Washington Redskins quarterback Robert Griffin III looks on from the bench during the closing minutes of the second half of an NFL football game against the Dallas Cowboys on Sunday, Dec. 30, 2012, in Landover, Md. The Redskins won 28-18 to win the NFC East. (AP Photo/Evan Vucci)
Hey folks. How’s your week been? How’s your month been turning out so far?
Let me tell you, guys: 2013 is shaping up to be, perhaps, the first year since just after college where I have absolutely no idea what the next 12 months have in store for me. It’s simultaneously liberating and intimidating, and I’m sure you can relate.
In the two years Inc. Well has existed, I’ve gone from co-running it with the very lovely and talented Carlise Newman and realizing that I, too, was an entrepreneur as a freelance writer to being completely enmeshed in the startup culture and community. Having 1871 as a home base helps reinforce that on a daily basis.
I’ve noticed, too, that in my clique here (which includes fellow Inc. Well blogger Jill Salzman) and many new, great friends that there can be a tendency to sometimes get discouraged about the trajectory of your career.
I’m here to tell you that this is completely, completely normal. This is pretty snooty of me to quote, I suppose, but Aaron Sorkin said this in a 2012 Syracuse University commencement speech: “Develop your own compass, and trust it. Take risks, dare to fail, remember the first person through the wall always gets hurt.”
It’s that last part I think we so often forget: “The first person through the wall always gets hurt.”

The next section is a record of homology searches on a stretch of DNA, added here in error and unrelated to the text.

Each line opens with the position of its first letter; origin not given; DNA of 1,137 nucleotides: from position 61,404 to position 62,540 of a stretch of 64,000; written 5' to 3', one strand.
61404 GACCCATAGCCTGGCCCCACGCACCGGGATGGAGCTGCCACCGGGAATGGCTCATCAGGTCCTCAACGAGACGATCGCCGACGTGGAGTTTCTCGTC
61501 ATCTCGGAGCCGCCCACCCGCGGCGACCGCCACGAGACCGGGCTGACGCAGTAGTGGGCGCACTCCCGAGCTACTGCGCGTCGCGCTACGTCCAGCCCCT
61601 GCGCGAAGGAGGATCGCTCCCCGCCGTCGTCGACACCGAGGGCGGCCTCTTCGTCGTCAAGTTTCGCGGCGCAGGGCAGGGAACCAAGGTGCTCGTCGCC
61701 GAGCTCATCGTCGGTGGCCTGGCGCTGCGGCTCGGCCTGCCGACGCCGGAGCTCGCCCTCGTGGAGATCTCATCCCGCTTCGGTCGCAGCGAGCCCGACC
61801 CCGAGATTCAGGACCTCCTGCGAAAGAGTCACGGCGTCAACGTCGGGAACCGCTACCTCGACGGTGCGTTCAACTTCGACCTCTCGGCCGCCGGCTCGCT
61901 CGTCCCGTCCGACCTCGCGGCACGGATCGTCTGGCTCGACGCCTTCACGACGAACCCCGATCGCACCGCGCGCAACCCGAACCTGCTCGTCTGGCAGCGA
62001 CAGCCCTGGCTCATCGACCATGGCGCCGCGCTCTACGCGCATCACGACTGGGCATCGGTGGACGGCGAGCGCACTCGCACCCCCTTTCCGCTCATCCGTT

And from there, what distinguishes us is how we deal with getting hurt. Do you stay down and give up? Or do you dust yourself and press on?
I was talking to Salzman this week about a meeting I had that went surprisingly well — I mean, I was expecting it to go well, but it blew me away with the possibilities it would yield. When you’re an entrepreneur, though, you are conditioned to sort of not believe things are going to go through until you sign the contracts or see that first check.
I said, “It’s both exciting and daunting — specially with bills to pay.” Jill said, “Totally. But that’s true entrepreneurship, which just means ‘ass broke and optimistic.’”
I responded, “I prefer to think of it as arrogantly betting on your success against all odds.”
And so, as we are about to wander off into another weekend, I just wanted to drop in your ears this: Keep betting on yourself. It’ll pay off eventually. Take solace in the support and comfort your friends and family give you — and definitely savor the successes you have as they are meted out.
Feel-Good Fridays is a new thing I'm trying out. If you have a nugget you want to share to encourage other entrepreneurs with, give me a shout on Twitter.
David Wolinsky is a freelance writer and a lifelong Chicagoan. In addition to currently serving as an interviewer-writer for Adult Swim, he's also a comedy-writing instructor for Second City. He was the Chicago city editor for The Onion A.V. Club where he provided in-depth daily coverage of this city's bustling arts/entertainment scene for half a decade. When not playing video games for work he's thinking of dashing out to Chicago Diner, Pizano's, or Yummy Yummy. His first career aspirations were to be a game-show host.